St. John’s is in excellent shape as long as it averts a late-season swoon. Most importantly, the Red Storm are New York’s team, and the NCAA wants a New York team. They’ve beaten Illinois, Miami and UConn, but do end the season with trips to Syracuse and UConn.
Also, don’t count out a below-average Georgetown team. The Hoyas remain in the mix if only because of John Thompson, Washington, D.C., and their reputation.
The other thing to remember about the Big East is this could finally be the year an upstart wins the conference tournament. No team in the balanced league is a lock to dominate the Madison Square Garden party the way someone usually does. At least that’s what Pete Gillen, Steve Lappas and John MacLeod will be selling to their teams.
Of course, what I’d love to see is five or six teams from both the A-10 and Big East get into the tournament and show the country the leagues aren’t as bad as people say. The problem is overrated leagues like the Big 10 and Big 12 routinely get more respect than Eastern leagues. That means everyone had better take care of business themselves and not leave anything up to the selection committee.
A first for Utah
Here’s hoping Utah doesn’t get upset today at New Mexico. The Utes are having another dream season as the nation’s only unbeaten team.
New Mexico trails Utah by one game in the WAC’s Mountain Division. The game was rescheduled to today and moved from Salt Lake City to Albuquerque to accommodate a national television broadcast. The Utes never play on Sunday in Mormon country. This will be the first regular-season Sunday game the Utes have ever played.
“We’ll need some luck to come out of there with a win,” coach Rick Majerus said. “They’re probably one of the five toughest teams in the country at home.”
Speaking of Majerus, he and former PC and Clemson assistant Larry Shyatt got into a heated exchange at midcourt recently. Shyatt, now the head coach at Wyoming, was getting blown out in Salt Lake City and called Majerus and the referees to midcourt. He told the refs he thought the game was overly physical and the Cowboys weren’t getting any calls. Shyatt reportedly said he might have to send a player out on the court to knock a few Utah players around if the game’s style continued. That enraged Majerus and the two had to be separated. They have yet to kiss and make up.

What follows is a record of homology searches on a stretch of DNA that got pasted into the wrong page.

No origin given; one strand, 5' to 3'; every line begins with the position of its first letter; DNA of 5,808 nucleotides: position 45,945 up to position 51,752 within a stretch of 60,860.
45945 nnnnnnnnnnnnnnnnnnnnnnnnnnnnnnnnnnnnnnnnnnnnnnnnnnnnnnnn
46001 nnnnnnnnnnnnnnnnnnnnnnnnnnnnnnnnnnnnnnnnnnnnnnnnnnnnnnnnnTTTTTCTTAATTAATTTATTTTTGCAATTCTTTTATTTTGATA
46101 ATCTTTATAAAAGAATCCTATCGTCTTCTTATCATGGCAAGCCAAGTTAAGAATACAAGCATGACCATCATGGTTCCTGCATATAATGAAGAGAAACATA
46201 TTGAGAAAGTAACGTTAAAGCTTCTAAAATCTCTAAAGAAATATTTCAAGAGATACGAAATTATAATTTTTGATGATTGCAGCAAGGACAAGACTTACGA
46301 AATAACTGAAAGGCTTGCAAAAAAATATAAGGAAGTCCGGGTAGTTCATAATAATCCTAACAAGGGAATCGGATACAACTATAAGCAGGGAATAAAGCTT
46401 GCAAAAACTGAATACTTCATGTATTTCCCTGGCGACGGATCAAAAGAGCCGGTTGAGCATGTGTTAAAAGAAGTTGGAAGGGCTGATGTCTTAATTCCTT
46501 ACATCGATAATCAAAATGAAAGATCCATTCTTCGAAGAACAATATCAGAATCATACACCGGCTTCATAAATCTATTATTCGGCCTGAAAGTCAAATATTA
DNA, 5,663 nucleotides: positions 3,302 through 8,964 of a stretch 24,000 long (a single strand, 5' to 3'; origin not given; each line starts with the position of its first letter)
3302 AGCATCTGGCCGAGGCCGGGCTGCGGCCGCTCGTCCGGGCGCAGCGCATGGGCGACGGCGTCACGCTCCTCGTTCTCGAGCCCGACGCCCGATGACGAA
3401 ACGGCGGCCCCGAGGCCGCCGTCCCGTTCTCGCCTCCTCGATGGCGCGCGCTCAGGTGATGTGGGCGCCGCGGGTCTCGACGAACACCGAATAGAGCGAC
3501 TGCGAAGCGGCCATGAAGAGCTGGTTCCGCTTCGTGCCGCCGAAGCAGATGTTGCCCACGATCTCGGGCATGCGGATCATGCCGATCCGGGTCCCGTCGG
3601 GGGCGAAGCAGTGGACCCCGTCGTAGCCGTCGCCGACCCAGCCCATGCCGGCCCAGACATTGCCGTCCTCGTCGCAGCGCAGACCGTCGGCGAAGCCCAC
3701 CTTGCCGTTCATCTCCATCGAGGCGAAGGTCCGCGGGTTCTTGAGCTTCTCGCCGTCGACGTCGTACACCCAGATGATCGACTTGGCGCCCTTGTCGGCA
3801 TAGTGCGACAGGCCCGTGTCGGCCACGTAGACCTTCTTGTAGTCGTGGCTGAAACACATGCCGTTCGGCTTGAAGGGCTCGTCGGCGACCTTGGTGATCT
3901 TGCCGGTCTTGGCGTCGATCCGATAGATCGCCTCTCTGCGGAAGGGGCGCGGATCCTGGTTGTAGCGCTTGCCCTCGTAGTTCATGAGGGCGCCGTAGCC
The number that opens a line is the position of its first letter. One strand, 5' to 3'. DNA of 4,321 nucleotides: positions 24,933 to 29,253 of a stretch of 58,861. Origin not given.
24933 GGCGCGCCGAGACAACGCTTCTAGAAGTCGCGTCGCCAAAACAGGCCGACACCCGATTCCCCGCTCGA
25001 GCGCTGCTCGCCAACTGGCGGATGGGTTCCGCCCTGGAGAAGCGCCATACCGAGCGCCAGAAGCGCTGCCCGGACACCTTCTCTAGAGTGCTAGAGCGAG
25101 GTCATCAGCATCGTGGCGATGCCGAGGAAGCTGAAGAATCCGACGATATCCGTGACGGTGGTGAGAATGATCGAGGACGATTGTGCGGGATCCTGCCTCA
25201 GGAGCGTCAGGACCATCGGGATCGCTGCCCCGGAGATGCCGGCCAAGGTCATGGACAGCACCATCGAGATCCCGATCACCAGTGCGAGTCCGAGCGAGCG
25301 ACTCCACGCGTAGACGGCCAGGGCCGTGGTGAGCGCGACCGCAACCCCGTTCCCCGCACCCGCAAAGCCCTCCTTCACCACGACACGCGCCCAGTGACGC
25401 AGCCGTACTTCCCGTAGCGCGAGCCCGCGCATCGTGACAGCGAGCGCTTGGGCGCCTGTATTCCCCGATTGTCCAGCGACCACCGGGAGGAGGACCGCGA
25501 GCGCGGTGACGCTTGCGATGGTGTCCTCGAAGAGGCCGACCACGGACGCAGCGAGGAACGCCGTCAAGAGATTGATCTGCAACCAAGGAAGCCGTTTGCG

One of the best sidelights of Harrick’s hiring at URI is the Rams will no doubt bump heads with PC for some good recruits. That rarely happened in the Al Skinner Era. Harrick has been quoted as saying: “I’m not giving up anything to Providence, Massachusetts or Connecticut.”
That’s where St. Andrew’s guard Tony Robertson comes in. Robertson, who hit seven threes and scored 37 points in a win last Friday over Providence Country Day, is getting ready to trim his list of college choices to 10 schools, and PC and URI will be included. He’s a major target of both, and it should make for a very interesting spring and summer.
Henson in forefront
Lou Henson, who ran into trouble with the NCAA at both Illinois and New Mexico State, says he wants to be the permanent coach at New Mexico State. He was named the interim coach at the start of the season.
“I enjoy it and I have the energy,” Henson said.
Henson, who turned 66 on Jan. 10, won’t be the only candidate for the job, but there’s no doubt he’s the front-runner.
“I’m thrilled that he made the decision to become a candidate,” athletic director Jim Paul said.